“My plan was to take all of us to the other side where my own ma’am is” (Bloom, 240)
The main reason this golden line projected and got attention lies in its theme that coincides with the novel, i.e., slavery and its lasting impacts. Sethe determines in these lines to end her and her children’s life instead of accepting slavery. This notion describes Sethe’s inner sensation and level of desperation where a man leaves his wish to spend life as well as the killing of offspring. In other words, the destruction of own generations from the world. Such misery is spread throughout the novel and elaborates bitter aspects of slavery and its aftershocks.
For example, the departure of Paul D from 124 and its impacts are shocking. Firstly, he left 124 with colossal confusion of mind and senses. He had no clarity about his feelings a need concerning the sympathetic relationship with Sethe. In addition, he also felt the inability to apply his mind due to Beloved. Meanwhile, the departure of Paul D may be considered an escape or freedom from the house where he was upset and wished to relinquish such a confused state of mind. The psychological pressure on his nerves due to sexual abuse may strengthen the notion of freedom. His manhood faced a debacle phase that he had to revive again through effort.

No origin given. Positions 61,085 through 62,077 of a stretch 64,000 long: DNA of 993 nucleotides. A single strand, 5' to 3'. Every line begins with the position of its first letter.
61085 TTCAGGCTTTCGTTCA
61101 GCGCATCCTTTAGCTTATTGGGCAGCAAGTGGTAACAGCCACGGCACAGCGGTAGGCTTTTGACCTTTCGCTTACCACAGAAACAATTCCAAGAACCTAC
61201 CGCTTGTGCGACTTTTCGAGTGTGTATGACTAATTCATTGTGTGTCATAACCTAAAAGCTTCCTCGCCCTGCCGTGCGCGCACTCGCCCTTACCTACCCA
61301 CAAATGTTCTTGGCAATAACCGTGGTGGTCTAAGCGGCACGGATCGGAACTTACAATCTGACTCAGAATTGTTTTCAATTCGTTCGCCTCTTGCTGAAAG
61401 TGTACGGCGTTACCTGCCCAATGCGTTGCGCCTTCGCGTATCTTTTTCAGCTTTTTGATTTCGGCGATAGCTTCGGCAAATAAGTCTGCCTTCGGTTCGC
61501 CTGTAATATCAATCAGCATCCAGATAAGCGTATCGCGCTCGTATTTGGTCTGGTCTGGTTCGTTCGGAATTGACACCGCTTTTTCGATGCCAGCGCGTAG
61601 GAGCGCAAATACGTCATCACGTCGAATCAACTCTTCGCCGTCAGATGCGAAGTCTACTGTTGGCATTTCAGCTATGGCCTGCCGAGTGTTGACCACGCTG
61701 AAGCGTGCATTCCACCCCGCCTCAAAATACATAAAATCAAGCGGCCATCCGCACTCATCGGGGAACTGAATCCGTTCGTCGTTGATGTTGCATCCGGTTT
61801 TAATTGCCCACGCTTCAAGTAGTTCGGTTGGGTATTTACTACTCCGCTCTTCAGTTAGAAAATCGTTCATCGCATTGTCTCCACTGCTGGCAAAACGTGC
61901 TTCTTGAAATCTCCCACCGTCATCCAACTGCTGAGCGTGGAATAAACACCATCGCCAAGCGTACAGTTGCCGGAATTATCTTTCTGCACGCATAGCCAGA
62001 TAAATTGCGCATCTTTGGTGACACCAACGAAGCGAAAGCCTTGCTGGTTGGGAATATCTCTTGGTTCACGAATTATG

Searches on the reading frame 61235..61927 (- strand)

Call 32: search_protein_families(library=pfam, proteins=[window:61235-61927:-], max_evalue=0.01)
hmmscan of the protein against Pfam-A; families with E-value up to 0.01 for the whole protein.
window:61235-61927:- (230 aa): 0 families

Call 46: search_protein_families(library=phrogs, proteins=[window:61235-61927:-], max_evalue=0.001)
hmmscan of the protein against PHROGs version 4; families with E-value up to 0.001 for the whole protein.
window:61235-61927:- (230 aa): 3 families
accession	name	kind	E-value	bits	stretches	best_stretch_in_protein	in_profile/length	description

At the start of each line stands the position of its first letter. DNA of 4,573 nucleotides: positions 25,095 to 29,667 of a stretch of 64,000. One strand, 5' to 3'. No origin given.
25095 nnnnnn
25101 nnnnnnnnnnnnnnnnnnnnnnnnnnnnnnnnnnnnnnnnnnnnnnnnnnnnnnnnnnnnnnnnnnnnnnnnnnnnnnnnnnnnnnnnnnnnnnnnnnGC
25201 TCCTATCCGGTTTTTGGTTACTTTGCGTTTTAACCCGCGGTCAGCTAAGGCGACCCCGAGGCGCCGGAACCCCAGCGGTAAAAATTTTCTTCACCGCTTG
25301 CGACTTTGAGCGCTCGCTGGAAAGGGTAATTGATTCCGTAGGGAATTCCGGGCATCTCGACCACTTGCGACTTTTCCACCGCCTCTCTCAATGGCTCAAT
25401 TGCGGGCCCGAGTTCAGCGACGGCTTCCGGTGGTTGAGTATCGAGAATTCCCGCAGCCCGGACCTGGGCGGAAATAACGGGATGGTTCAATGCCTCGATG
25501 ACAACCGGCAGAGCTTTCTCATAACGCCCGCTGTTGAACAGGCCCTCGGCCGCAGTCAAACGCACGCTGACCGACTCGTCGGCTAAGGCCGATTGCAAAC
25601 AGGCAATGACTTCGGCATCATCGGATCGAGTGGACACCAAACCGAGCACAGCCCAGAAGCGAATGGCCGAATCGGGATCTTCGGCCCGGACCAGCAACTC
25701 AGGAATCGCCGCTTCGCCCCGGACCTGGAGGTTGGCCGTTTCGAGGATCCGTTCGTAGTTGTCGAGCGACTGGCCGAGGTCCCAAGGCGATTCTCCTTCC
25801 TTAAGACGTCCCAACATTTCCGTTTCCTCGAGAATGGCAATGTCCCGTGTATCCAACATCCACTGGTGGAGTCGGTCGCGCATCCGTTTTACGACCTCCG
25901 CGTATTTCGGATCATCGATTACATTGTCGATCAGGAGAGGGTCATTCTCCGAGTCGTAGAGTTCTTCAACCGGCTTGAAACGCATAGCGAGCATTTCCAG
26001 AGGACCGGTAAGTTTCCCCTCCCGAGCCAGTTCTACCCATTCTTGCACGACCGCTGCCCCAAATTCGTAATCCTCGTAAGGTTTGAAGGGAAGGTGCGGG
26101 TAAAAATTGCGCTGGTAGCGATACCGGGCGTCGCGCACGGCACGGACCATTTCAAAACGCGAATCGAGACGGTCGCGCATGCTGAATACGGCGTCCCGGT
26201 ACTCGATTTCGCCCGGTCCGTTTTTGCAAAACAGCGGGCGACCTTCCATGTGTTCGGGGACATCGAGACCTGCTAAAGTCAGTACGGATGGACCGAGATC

However, Paul D’s departure from 124 had lasting impacts on other novel characters. For example, the welfare and look after of Sethe became dubious toward prosperity as there was none to take this responsibility like Paul D. Similarly, Stamp felt guilty due to Sethe’s crime. He considered himself responsible for the depression phase in her old life years. Further, Denver felt an immense desire to leave 124 after this episode, even though he has inspired by Baby Suggs. In a nutshell, the wicked outcomes of slavery are presented in a resourceful manner.
Bloom, H. (Ed.). (2009). Toni Morrison’s Beloved. Infobase Publishing.